FDR Didn’t Have Polio? 

FDR probably didn’t suffer from polio -- the disease he has long been associated with. Instead, many researchers think the evidence points to a different cause of FDR’s paralysis -- a rarer disease called Guillain-Barre syndrome. Here he is in 1943. (George R. Skadding/AP)

FDR probably didn’t suffer from polio — the disease he has long been associated with. Instead, many researchers think the evidence points to a different cause of FDR’s paralysis — a rarer disease called Guillain-Barre syndrome. Here he is in 1943. (George R. Skadding/AP)

FDR’s health problems are well known. They include the polio he supposedly suffered at the age of 39, his subsequent lifelong leg paralysis, and the soaring blood pressure that led to a fatal brain bleed two months after the Yalta Conference that carved up post-war Europe.

Less known are the seizures he had throughout his presidency. Continue reading

The Migraine-Body Clock Connection: New Genetic Clues

migraine

Wikimedia Commons

If you’re one of the 36 million Americans who suffer from migraine headaches, you probably already know that if your sleep routine is thrown off, you’re asking for head-whanging trouble.

New research suggests that the migraine-sleep connection goes far deeper than that, and revolves around the brain’s hypothalamus, which helps control our body clocks among other functions.

The Dana Foundation, which supports brain research, has just posted an intriguing scientific yarn about how insights gained from a family of extreme “morning larks” — as in, up at 4:30 every morning, asleep by 7:30 at night — may help point to a better understanding of migraine that could lead to better treatments. Read the full story here. The crux:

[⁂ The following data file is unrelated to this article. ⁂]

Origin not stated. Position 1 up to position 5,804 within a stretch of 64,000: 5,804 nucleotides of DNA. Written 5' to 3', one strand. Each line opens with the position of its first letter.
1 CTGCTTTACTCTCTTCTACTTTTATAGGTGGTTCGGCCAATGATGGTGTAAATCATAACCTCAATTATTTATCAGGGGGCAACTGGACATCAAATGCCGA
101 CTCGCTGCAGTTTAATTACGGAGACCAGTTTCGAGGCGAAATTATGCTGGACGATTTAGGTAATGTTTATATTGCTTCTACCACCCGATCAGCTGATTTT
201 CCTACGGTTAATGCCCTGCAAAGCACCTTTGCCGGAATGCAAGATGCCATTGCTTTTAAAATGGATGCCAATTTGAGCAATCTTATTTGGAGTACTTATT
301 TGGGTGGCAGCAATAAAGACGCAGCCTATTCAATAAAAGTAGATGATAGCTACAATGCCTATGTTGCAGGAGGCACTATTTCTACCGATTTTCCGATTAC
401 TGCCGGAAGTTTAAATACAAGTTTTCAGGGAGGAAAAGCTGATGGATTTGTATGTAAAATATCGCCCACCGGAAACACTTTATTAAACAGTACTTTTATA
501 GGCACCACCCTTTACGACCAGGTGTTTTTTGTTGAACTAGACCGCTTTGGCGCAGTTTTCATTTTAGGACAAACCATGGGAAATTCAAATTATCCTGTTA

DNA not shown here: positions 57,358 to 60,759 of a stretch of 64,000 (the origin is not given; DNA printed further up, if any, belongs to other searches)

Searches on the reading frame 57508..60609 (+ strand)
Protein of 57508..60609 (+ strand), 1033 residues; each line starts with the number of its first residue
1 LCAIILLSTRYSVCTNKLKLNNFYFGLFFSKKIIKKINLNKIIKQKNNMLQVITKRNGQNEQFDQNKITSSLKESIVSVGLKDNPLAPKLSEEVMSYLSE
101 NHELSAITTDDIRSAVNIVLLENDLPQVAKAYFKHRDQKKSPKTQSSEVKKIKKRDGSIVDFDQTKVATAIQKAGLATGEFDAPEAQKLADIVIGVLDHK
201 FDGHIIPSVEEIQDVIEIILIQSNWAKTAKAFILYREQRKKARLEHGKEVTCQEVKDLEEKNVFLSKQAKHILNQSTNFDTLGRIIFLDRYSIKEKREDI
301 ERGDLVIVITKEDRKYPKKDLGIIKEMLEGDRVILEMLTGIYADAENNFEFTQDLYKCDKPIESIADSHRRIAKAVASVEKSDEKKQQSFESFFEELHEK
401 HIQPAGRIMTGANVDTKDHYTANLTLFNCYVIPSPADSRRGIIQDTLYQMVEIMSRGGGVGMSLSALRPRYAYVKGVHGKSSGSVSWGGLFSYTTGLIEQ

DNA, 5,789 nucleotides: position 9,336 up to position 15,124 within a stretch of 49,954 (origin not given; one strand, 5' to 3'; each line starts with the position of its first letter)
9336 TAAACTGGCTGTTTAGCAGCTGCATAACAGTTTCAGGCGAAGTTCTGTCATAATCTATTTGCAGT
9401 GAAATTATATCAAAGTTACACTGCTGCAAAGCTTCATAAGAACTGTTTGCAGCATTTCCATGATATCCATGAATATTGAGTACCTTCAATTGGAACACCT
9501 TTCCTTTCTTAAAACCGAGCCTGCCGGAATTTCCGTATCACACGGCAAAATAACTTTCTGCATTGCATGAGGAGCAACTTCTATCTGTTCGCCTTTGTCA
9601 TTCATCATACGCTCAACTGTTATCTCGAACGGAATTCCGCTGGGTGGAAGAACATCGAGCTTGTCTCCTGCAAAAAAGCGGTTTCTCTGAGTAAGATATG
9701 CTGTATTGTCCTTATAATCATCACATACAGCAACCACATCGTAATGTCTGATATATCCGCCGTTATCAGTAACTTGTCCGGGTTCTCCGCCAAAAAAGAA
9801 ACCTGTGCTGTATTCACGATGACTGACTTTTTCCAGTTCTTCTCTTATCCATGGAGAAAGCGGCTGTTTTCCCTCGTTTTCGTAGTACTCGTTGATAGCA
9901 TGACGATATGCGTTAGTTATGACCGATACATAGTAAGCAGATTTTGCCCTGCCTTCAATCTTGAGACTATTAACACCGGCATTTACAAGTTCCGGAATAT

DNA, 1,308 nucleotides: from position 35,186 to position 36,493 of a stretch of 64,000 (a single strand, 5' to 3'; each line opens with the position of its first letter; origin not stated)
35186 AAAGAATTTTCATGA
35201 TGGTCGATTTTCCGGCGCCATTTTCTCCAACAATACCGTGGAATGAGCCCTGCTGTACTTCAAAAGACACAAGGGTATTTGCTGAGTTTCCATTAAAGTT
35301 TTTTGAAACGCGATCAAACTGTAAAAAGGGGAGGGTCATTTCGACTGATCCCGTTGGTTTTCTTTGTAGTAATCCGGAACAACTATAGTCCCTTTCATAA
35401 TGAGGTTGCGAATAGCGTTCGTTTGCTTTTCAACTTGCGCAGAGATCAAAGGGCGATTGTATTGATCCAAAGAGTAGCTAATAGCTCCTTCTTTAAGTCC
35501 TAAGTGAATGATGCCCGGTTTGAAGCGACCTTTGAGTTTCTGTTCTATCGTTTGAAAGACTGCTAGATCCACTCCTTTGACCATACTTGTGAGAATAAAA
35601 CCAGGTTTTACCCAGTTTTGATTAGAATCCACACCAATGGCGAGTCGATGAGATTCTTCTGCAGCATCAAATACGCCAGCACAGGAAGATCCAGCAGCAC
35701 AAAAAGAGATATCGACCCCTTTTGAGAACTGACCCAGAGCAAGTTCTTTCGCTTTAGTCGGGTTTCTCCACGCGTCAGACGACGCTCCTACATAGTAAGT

The spark of insight that brought the two fields together occurred recently when migraine researcher Robert Shapiro realized that his patient, who was seeing him for migraine with aura, was a member of an extended Vermont family of extreme morning larks. Continue reading

Exploring The Link Between Exercise And Migraine

By Judy Foreman
Guest Contributor

A few weeks ago, on an otherwise uneventful Sunday afternoon, I got an urgent call on my cell phone from my daughter-in-law, Robin, a vigorous 42-year-old. She was calling from her health club, barely “10 minutes into a decent run” on the treadmill

Suddenly, she told me, she had gotten a “hole” in her vision in her right eye, and zig-zaggy lines like lightening when she closed her eye, a predictable sign, she knew from past experience, that a migraine headache was about to start.

(miss_rogue/flickr)

(miss_rogue/flickr)

An exercise-induced migraine was not a total surprise for Robin, who has had about a dozen such episodes over the years. “It does make me scared to exercise for a few days,” she told me later. “But then I just get on with my life. I only get four or five migraines a year, so it’s not as scary for me as for some people.”

For years, exercise has been believed to be a significant “trigger” for migraines, along with other triggers, or premonitory symptoms, such as food cravings, being very tired, mood changes, increased urges to urinate, muscle aches, stuffy noses – all part of what Dr. Carolyn Bernstein, a neurologist and migraine specialist at Beth Israel Deaconess Medical Center calls the “build up of what’s changing in the brain before migraine pain gets going.”

But in a recent study in the journal Neurology, researchers explored the exercise-migraine link in a novel way. Continue reading